Repairing a wasted 53 Les Paul Gold

If you have a string instrument of any kind that needs fixing, a mistake you made in building a new instrument that you need to "disappear," or a question about the ethics of altering an older instrument, ask here. Please note that it will be much easier for us to help you decide on the best repair method if you post some pictures of the problem.
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Derek Lenard
Posts: 10
Joined: Thu May 07, 2015 9:10 pm

Repairing a wasted 53 Les Paul Gold

Post by Derek Lenard »

Hello Friends! Its been too long wanted to get some expert advice on a 53 gold top that pretty much saw it all.

Its a 53 that was converted to a new bridge in the late 60s. its a three piece top with the logo lower on the headstock, two pots are dated 53 and two from the late 60s. It also has a 2.5 neck angle so the replacement bridge was sanded down to fit.

The neck broke off and was repaired, it then broke off again and was repaired and a lot of bondo added. Made the joint a complete mess. The owner wants to keep the original inlay but I need to glue a new face over it to hide some of the missing pieces of wood. I am going to add splines to rebuild it, then glue a plate on the back to hide the missing pieces there as well.

My thought was to bandsaw off the head plate and reuse that inlay on another piece of holly. Paint it black and call it a day. The issue I am running into is that the truss rod sticks out just enough that I am worried my saw will hit it. I don't want to pull the truss rod out and put a new one in. It still works fine and I feel like I am opening another set of problems if I do that.

https://imgur.com/gallery/CQfmpI9


Any other thoughts on this?

Mark Wybierala
Posts: 469
Joined: Fri Feb 03, 2012 10:14 am
Location: Central New Jersey

Re: Repairing a wasted 53 Les Paul Gold

Post by Mark Wybierala »

I would walk away. I'd encourage the owner to send it to gibson. The client is looking for a miracle. I know a guy who could maybe pull it off but this looks like a great opportunity to fail.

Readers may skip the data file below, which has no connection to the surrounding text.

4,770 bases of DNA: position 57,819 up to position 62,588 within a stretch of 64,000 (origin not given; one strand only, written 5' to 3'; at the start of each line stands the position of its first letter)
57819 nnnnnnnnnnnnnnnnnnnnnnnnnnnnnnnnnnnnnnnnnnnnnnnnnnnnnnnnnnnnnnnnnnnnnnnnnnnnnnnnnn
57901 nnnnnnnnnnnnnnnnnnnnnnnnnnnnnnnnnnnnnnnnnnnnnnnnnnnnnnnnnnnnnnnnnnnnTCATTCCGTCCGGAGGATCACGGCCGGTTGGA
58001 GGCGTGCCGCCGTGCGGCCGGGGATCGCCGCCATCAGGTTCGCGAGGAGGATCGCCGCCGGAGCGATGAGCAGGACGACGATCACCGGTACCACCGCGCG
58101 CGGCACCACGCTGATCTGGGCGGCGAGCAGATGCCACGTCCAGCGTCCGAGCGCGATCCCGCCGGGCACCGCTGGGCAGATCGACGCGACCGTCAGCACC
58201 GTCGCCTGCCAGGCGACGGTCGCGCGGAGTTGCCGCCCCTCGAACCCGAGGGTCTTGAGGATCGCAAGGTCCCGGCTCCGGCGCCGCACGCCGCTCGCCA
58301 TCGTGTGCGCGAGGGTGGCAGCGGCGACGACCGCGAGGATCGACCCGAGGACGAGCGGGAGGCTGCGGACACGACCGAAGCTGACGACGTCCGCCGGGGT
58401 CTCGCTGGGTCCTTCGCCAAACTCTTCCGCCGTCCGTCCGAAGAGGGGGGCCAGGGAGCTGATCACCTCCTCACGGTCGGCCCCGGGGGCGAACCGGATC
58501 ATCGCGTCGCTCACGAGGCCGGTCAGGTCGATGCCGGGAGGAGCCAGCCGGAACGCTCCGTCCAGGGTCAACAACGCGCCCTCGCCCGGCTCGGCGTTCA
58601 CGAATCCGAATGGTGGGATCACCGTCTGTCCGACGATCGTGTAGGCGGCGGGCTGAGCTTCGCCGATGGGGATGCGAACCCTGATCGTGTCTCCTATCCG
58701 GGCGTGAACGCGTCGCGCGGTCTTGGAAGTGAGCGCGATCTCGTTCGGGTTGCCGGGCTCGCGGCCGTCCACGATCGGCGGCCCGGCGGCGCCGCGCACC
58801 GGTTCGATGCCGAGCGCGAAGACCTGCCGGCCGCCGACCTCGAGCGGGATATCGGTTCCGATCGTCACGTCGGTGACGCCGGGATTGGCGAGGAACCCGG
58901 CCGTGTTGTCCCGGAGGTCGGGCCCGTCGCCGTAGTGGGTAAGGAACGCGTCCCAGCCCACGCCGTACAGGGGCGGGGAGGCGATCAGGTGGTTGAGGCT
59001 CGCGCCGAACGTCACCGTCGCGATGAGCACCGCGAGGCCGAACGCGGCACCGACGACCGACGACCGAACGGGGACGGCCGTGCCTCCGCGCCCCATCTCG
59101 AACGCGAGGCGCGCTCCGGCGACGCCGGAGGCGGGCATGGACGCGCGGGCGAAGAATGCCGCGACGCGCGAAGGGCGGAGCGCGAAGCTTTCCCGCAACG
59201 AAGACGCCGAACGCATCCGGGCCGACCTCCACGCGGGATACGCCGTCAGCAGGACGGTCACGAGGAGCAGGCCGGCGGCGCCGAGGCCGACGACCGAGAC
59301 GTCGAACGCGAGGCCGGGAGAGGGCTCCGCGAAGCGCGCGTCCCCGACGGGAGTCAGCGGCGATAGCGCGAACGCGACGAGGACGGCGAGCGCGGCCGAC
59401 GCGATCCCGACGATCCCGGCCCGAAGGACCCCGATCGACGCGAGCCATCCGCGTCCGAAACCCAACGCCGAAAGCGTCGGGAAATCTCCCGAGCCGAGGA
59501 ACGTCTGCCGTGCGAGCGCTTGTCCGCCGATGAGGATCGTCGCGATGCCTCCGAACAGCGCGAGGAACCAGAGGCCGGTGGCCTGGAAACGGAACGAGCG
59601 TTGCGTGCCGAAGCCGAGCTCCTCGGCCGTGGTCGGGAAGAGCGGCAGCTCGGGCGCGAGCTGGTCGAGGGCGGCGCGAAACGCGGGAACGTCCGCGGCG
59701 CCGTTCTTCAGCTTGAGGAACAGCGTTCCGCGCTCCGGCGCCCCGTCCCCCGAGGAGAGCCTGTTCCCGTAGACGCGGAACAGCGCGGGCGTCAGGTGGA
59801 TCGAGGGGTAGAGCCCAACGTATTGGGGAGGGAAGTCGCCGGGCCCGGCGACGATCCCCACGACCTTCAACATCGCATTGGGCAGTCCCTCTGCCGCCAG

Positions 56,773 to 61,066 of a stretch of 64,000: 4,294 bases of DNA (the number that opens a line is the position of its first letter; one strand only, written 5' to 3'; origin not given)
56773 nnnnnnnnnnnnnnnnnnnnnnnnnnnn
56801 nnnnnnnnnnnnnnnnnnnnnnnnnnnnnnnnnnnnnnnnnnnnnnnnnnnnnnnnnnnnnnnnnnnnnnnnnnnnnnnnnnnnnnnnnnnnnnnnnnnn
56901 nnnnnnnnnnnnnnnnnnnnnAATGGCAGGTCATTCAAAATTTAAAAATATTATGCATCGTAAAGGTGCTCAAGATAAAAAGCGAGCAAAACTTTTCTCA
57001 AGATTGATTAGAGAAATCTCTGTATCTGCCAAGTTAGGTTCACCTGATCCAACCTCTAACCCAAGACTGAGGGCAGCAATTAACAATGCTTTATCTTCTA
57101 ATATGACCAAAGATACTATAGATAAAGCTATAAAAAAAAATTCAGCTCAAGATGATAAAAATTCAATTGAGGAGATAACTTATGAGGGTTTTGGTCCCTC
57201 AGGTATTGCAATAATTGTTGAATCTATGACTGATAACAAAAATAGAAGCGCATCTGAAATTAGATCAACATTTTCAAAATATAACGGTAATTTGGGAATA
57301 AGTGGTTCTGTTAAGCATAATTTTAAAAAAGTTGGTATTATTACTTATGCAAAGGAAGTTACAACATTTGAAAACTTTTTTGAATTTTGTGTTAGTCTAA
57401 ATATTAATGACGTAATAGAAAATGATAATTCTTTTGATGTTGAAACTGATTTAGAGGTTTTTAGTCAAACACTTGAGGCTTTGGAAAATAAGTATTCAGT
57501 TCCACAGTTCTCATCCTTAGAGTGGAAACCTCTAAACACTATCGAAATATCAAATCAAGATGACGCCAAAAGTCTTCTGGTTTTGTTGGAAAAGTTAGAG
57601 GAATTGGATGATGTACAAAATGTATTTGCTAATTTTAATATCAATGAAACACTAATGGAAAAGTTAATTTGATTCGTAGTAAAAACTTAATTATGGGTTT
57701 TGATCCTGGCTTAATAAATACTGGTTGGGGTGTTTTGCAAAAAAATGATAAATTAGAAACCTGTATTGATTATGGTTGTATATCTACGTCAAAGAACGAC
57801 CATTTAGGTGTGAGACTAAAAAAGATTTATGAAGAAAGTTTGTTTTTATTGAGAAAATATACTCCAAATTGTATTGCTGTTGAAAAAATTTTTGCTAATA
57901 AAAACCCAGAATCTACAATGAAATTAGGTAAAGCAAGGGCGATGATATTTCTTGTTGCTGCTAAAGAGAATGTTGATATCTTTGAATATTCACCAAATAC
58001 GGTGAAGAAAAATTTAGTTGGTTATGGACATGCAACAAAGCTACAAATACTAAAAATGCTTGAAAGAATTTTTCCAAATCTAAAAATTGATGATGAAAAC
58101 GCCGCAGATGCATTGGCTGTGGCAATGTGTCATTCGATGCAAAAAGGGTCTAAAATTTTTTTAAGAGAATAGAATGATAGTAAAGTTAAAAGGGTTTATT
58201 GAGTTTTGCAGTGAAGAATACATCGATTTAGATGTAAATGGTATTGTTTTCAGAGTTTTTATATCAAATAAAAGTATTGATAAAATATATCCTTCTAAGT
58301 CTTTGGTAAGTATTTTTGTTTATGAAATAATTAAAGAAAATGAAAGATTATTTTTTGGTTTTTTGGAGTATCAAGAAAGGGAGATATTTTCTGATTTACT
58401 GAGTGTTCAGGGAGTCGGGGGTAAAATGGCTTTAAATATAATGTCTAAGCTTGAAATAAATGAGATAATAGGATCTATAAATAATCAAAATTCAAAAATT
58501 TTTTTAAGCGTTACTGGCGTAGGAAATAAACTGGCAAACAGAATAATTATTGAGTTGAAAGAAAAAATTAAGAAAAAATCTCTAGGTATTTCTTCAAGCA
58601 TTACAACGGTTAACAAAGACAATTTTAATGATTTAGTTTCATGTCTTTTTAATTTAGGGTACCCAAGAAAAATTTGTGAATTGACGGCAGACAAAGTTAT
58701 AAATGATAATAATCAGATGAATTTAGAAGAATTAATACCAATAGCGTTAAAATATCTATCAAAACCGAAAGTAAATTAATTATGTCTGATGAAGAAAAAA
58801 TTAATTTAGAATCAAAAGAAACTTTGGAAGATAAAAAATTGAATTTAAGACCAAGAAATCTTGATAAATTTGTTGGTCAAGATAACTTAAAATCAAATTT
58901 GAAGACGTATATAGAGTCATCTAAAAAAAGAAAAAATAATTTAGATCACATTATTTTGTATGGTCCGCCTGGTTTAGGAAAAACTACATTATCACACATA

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Peter Wilcox
Posts: 1107
Joined: Sun Jan 08, 2012 1:31 am
Location: Northeastern California

Re: Repairing a wasted 53 Les Paul Gold

Post by Peter Wilcox »

I can't open your image link.
Maybe I can't fix it, but I can fix it so no one can fix it

Clay Schaeffer
Posts: 1365
Joined: Fri Jan 06, 2012 12:04 pm

Re: Repairing a wasted 53 Les Paul Gold

Post by Clay Schaeffer »

You could use an oscillating tool and plunge cut when you get to the truss rod area. It does look like a "can of worms" project. What is the owner trying to accomplish with the work?

Derek Lenard
Posts: 10
Joined: Thu May 07, 2015 9:10 pm

Re: Repairing a wasted 53 Les Paul Gold

Post by Derek Lenard »

surprised by a few of these responses...

owner wants a playable restored guitar. I can do the same work gibson can do.

At this point I am going to slice off the veneer inlay and put it in a new piece of holly.

Mark Wybierala
Posts: 469
Joined: Fri Feb 03, 2012 10:14 am
Location: Central New Jersey

Re: Repairing a wasted 53 Les Paul Gold

Post by Mark Wybierala »

I would think that a new neck would be more straight forward and without all of the unknowns. A new neck is what Gibson would do. It would be a guitar without potential issues. Maybe your headstock repair can be successful but in the end, its a structure that is not as originally designed. There is no way to determine if there are other hidden fractures that failed to separate when the damage occurred. The last repair on this headstock was done in a questionable manner. I've encountered a nearly exact situation as this. The guy broke the headstock. I repaired it. The guy broke it again by dropping the guitar on stage. It broke at a new location. I repaired it again. The guy broke it again -- again at another location by admitted abuse. I walked away and got slighted for lack of skills. Gibson wanted approximately $1300 to replace the neck. First time repair of a broken headstock is reasonable and generally a straight forward and dependable process. But subsequent repairs become less and less reasonable. Its a matter of effort/risk/reward. There is so much other reasonable work to do for other clients. I wouldn't bother. If the guitar was your own property, what would you do? What would be the right thing to do? The client's desires need to be measured against the potential end result. Not every client who presents a problem can have their desires fulfilled. They are not luthiers. Collector value is nill with this amount damage and repair if honest to a buyer. The baby is ugly. If you're up to this with your current plans, you certainly could make a new neck -- even use the original fretboard.

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